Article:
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Darrion Caldwell talks to MMA Latest: ‘I would beat Eduardo Dantas senseless.’



I spoke with undefeated Bellator bantamweight prospect Darrion Caldwell ahead of his upcoming bout with Joe Taimanglo at Bellator 159 on Friday July 22nd at the Kansas Star Arena. We spoke about Caldwell’s title aspirations, Eddie Alvarez flying the flag for Bellator and a potential “special” backflip this Friday night.

Jimmy Smith called you the best kept secret in Bellator. Does it feel like that secret is starting to get out after your last fight?

Darrion Caldwell: Yeah I think that people are starting to realise, after six fights under the Bellator banner now my performances speak for themselves you know?

I think everyone sees your upcoming bout as a number one contender fight, have you been given absolute confirmation of a title shot if you defeat Joe Taimanglo?

DC: Yes, I think that this fight is a tune-up fight. I want to clear out the division after I’ve won that belt and Joe’s in my way.

How would you see a bout between you and current bantamweight champion Eduardo Dantas going?

DC: I think I would beat Eduardo Dantas senseless, he doesn’t know how to deal with pressure. I’d go out there and beat him up, make him not want to fight a professional bout again.

The Bellator bantamweight title was held up for over a year due to injuries and fight withdrawals, how frustrating was that for you looking on as a top contender in the division?

DC: I think eventually I’ll get my hands on both of those guys [Eduardo Dantas and Marcos Galvão], my time will come I’m just being patient and trying to act professionally.

From Taimanglo to your last opponent Joe Warren, you’ve been facing veterans of the sport recently, those two have almost 50 fights between them and of course, Warren had an extensive wrestling background before that. Some fighters at 8-0 and 9-0 wouldn’t be requesting these matchups still relatively early in their career, are these tests that you wanted, that you specifically asked for?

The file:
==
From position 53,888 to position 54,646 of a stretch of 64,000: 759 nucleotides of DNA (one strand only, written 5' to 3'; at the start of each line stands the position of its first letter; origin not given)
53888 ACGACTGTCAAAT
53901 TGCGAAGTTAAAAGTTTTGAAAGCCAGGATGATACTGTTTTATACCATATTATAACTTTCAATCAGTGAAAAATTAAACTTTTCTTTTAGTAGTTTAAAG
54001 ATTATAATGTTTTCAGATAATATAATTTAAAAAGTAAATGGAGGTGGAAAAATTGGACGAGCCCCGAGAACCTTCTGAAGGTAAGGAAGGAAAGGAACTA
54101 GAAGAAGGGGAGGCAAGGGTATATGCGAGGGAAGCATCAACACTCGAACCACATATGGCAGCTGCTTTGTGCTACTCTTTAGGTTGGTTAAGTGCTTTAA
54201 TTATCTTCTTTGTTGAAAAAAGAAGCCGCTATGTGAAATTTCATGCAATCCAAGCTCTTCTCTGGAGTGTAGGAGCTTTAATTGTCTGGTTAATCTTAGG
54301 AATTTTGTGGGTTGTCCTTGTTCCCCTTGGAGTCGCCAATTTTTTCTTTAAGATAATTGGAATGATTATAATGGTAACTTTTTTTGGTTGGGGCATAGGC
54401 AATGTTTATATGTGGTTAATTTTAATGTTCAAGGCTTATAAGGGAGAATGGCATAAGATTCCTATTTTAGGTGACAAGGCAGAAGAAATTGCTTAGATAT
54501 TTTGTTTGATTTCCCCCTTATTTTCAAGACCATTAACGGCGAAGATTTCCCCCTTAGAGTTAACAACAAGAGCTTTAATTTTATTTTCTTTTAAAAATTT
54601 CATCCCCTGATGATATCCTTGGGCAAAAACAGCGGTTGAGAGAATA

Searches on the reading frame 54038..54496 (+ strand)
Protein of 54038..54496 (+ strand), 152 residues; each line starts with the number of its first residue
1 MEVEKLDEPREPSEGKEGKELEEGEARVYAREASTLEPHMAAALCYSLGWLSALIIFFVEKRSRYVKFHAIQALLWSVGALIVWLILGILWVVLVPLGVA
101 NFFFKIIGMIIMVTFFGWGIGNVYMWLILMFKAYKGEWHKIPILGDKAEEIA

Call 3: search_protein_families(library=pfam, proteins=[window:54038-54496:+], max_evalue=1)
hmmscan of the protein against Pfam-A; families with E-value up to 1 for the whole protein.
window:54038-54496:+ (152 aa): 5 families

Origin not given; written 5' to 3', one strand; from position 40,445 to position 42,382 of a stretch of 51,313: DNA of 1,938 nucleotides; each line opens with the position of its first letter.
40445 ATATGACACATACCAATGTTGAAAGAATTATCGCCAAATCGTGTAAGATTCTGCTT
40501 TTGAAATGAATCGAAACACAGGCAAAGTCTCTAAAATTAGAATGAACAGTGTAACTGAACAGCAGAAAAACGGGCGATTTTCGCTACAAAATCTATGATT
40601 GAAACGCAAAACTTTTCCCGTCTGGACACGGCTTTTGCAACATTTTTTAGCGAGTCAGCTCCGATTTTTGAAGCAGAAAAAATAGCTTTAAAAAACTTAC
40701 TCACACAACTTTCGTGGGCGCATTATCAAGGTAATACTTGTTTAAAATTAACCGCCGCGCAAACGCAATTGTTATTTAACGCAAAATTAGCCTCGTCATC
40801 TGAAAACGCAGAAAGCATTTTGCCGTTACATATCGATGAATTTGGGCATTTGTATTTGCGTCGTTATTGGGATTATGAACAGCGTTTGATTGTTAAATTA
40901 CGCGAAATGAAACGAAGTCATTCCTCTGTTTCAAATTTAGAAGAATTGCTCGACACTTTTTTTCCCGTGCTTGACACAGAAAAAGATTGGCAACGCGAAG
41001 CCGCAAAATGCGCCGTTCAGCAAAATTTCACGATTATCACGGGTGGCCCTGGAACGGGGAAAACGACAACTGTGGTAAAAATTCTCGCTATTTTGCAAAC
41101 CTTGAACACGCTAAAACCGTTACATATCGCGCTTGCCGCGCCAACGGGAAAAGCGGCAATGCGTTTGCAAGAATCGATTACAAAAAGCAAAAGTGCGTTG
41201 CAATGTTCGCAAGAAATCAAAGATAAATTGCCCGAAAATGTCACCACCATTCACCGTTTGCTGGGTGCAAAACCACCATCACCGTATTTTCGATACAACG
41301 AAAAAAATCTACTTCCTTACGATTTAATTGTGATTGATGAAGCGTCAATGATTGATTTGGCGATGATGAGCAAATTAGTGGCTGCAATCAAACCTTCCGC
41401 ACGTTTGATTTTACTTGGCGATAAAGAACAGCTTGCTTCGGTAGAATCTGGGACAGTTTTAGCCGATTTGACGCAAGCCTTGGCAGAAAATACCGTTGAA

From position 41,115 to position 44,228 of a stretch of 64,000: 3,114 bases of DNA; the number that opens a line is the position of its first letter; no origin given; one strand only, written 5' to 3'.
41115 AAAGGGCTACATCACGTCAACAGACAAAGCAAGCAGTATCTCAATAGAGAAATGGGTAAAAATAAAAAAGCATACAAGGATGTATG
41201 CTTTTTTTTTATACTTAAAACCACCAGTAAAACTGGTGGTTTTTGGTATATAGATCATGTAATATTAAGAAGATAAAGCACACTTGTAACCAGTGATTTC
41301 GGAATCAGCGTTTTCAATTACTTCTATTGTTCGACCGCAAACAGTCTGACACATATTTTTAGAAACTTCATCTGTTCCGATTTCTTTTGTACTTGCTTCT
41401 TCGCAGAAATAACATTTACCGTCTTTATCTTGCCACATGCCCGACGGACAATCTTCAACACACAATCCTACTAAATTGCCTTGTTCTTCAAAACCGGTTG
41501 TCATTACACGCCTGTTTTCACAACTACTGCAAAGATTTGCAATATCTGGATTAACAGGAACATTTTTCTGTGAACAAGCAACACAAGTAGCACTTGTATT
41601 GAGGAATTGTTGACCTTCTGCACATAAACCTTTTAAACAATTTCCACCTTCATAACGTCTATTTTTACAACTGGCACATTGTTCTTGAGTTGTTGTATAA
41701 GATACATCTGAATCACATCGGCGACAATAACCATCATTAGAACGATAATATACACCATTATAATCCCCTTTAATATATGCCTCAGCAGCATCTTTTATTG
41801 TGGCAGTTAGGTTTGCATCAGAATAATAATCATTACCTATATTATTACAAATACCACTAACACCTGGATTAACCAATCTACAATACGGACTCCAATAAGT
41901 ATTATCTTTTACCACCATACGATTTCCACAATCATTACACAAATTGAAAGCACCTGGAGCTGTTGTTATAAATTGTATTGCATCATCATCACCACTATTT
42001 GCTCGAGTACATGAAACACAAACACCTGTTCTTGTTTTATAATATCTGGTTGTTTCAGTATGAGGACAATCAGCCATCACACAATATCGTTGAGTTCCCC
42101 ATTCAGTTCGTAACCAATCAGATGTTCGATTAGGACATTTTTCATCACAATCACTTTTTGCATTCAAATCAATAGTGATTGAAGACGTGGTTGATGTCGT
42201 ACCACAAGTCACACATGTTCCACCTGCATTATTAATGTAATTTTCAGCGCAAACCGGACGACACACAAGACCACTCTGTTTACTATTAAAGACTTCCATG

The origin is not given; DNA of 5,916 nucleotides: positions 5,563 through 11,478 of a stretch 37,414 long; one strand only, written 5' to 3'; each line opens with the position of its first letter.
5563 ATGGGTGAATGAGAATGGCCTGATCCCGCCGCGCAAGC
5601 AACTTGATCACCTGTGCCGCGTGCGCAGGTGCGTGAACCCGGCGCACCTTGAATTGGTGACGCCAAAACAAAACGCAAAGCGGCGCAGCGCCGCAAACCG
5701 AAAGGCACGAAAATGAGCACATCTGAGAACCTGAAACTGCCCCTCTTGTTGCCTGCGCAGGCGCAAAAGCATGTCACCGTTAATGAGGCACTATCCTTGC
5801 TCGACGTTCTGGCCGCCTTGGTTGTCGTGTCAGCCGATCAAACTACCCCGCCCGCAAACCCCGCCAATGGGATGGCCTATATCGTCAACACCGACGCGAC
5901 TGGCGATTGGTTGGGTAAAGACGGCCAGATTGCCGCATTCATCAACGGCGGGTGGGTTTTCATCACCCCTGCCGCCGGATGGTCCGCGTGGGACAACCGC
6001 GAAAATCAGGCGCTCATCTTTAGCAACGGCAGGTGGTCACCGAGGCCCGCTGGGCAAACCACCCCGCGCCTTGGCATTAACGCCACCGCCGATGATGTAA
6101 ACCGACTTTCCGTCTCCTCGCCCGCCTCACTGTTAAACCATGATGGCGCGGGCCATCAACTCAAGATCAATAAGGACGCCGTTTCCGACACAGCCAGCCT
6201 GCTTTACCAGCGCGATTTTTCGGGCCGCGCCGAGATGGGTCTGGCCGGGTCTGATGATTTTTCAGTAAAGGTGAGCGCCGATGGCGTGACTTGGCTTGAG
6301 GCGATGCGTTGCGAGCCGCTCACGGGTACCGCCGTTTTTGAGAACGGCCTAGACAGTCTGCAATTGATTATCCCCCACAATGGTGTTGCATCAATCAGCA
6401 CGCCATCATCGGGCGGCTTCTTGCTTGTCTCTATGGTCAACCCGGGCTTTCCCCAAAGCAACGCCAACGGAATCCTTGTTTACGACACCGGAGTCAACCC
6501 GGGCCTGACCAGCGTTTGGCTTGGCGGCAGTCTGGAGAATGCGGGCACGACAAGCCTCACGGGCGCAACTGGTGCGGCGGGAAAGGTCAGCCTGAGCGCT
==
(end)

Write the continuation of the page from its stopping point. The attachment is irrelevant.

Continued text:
DC: Yeah this is what I want, I don’t want to be beating up on guys that aren’t going to test me, you know? I want the best guys in the division, I want to fight the big fights and be under the big lights. I think the way Bellator have brought me up so far has been perfect. I’ll fight this fight on July 22nd, I’m not looking past Joe but I’m gonna beat him up, and then take my throne as the King of the Bellator bantamweight division.

Your last fight was a breakthrough performance. That suplex of an elite wrestler in Joe Warren will be on your highlight reel for the rest of your career. You outwrestled him start to finish, were you surprised at what you were able to do to a wrestler of Joe’s calibre in that fight?

DC: No I wasn’t surprised. I’m not trying to discredit Joe, he’s a world champ but had I stuck with wrestling who knows what I would have done in that sport? I beat three Olympians at my weight class, Frank Molinaro in 2006, Jared Frayer in 2008 and Brent Metcalf in 2012- I beat all of those guys head-to-head. That’s three Olympians I have head-to-head wins over in wrestling. I just felt like MMA was my calling. No disrespect to any wrestler out there who is trying to win a gold medal or be the best at their weight class but I think I just had a different calling. MMA was more for me, it has a lot more upside in terms of what I’m looking for in my life. I think we have some great wrestlers but if I decided to come back and wrestle I’d be the number one guy in the US.

How much confidence did it give you to finish a former champion inside the first round, and will that experience help in a future title shot?

DC: Every fight is different, Joe Taimanglo is not gonna fight like Joe Warren and Eduardo Dantas is not gonna fight like Joe Taimanglo. This fight may be harder than the title fight, you know? It might be a dogfight you never know. I do believe I’m progressing and getting better in every area, so I’ll be able to handle these fights as they come.

Former Bellator champ Eddie Alvarez became the UFC lightweight champion last week. Of course, it’s just one victory but do you feel that validates the quality at the top of the Bellator divisions?

DC: I do, I believe the UFC is known as the best organisation because they are doing a great job as an organisation but also because they’ve been around so long that they market their fighters well and people gravitate towards that. Every fighter wants to be in the UFC so unfortunately, that can be detrimental for us where you’ve got a guy who stands by something, like fighters’ rights, but then another guy who will sign something just because it’s the UFC, you know? They have a lot more depth but I don’t think their champs are necessarily the best in the world of any organisation. They’re guys like Michael Chandler, Andrey Koreshkov, myself who can beat the champs at our respective weight classes in the UFC.